As you were looking for actuarial roles, what was the “nonactuarial” coursework that prepared you the most?
Tamrah Brown: One useful course was a University Teaching program I took while pursuing my master’s degree. A component of that program was to take a concept related to your field of study and present it to a group of students who did not belong to the same field of study. During this course, I learned valuable techniques on presentation and communication which, when one works in a very technical field, can prove very useful for effectively communicating across teams in the workplace for different projects.
Jesse Healy: The two types of nonactuarial coursework that prepared me the most would be business and computer science courses. Business classes often complement actuarial exam material and cover concepts that are important for business leaders and actuaries to know. In addition to business courses, computer science classes also have been important in helping me prepare for actuarial roles. As I passed my first few actuarial exams, I was excited that I understood the material; but I also realized I needed to develop better computer skills to apply the concepts in a real-world environment. Supplementing actuarial coursework with Excel, computer science and other similar courses is a great way to do that.
How has your internship opportunity or job search been affected by the COVID-19 environment?
Jesse Healy: The COVID-19 pandemic has made navigating the job market more challenging, but I’ve also used it as an opportunity to better myself. There haven’t been as many job openings since the pandemic started, and I have had fewer potential employers reach out for interviews. But the pandemic has motivated me to continue my education and better prepare myself for future opportunities. I signed up for computer science classes at my community college in the fall, I’m currently taking a Python class online and I’m considering pursuing another degree. The pandemic may make finding a job and starting a career as an actuary more difficult, but I’m thinking positively about how I can use the extra time to prepare and better myself.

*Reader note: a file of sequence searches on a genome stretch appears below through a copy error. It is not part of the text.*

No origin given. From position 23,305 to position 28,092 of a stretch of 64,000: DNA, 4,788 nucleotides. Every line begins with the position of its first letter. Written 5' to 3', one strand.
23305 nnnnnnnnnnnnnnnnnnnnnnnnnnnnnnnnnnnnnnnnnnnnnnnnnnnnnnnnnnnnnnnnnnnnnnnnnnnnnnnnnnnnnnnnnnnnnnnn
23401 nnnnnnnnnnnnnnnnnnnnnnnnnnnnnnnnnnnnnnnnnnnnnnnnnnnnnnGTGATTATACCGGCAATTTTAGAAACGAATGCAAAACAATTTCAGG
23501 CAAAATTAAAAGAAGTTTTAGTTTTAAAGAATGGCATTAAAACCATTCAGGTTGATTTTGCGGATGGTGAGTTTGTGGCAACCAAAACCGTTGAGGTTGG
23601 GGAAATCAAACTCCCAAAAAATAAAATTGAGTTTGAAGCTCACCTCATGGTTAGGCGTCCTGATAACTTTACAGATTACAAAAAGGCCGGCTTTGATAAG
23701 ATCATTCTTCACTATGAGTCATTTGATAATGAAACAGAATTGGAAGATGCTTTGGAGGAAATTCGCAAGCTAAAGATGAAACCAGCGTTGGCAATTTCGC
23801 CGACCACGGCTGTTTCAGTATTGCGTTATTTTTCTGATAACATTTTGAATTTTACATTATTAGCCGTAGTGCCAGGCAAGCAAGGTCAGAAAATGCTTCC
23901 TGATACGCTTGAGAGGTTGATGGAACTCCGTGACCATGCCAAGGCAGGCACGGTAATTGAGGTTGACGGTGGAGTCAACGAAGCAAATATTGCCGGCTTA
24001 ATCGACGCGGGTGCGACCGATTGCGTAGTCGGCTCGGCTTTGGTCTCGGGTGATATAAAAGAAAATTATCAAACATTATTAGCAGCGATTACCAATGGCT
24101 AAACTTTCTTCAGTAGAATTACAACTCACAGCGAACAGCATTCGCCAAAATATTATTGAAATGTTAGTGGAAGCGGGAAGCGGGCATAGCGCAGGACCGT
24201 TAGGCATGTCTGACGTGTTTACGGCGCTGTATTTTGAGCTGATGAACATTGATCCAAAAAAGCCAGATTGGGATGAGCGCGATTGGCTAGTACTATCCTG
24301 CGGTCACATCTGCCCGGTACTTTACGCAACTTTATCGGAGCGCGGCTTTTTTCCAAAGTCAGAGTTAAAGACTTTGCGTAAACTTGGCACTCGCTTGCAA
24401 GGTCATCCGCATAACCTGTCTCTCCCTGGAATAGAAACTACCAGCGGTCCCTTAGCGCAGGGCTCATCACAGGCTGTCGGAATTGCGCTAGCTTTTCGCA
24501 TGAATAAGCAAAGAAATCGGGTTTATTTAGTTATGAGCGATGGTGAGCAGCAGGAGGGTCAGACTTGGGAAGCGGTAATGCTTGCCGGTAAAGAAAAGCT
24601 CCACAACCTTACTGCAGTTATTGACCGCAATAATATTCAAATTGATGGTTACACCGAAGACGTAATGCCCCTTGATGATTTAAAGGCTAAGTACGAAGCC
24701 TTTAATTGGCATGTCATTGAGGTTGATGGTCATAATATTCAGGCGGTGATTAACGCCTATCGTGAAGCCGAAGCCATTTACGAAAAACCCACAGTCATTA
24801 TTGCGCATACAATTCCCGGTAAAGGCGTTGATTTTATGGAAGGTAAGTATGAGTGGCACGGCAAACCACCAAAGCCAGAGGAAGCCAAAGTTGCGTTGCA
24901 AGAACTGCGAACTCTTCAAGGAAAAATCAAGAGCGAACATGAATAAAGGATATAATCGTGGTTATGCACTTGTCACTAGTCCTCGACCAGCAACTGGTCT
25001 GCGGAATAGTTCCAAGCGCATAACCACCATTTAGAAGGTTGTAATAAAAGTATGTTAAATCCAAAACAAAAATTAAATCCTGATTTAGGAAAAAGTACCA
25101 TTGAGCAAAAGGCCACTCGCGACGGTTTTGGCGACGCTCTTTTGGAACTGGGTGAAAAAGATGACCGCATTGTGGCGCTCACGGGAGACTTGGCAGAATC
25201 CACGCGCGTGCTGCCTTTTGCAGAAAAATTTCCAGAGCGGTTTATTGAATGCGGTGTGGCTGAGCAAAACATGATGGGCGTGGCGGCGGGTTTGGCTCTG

Muriel Holmquist: I began my actuarial career search right as COVID-19 began to spread, and it truly changed the entire process and brought on a lot of anxiety and adversity to overcome. It’s already such a hard process trying to gain employment as an actuary, and adding a pandemic to the mix is extremely daunting. In my own life, the pandemic forced me to become patient and optimistic while waiting for companies to decide to move forward with job opportunities—or not.
What attracted you to the actuarial profession over other career paths?
Muriel Holmquist: The actuarial profession is unique in its ability to take on different shapes and forms. Whether working for the insurance industry, government, academia or other less traditional industries, actuaries don’t seem to have two days that are exactly alike. The profession is stable, growing, comes with great benefits, and includes on the job training and learning.
As the journey through one’s actuarial career is about more than exams, the continued investment in attracting talent to the future of actuarial work is necessary to ensure continued growth for the profession. Innovative programs, such as SOA Candidate Connect, provide insights into the varying perspectives of the career by hosting and sponsoring learning opportunities and networking events around the world. Through the continued outreach of this program, and in conjunction with other organizations and corporate partnerships that support the profession, the cultivation of actuarial opportunities will thrive.
Copyright © 2020 by the Society of Actuaries, Schaumburg, Illinois.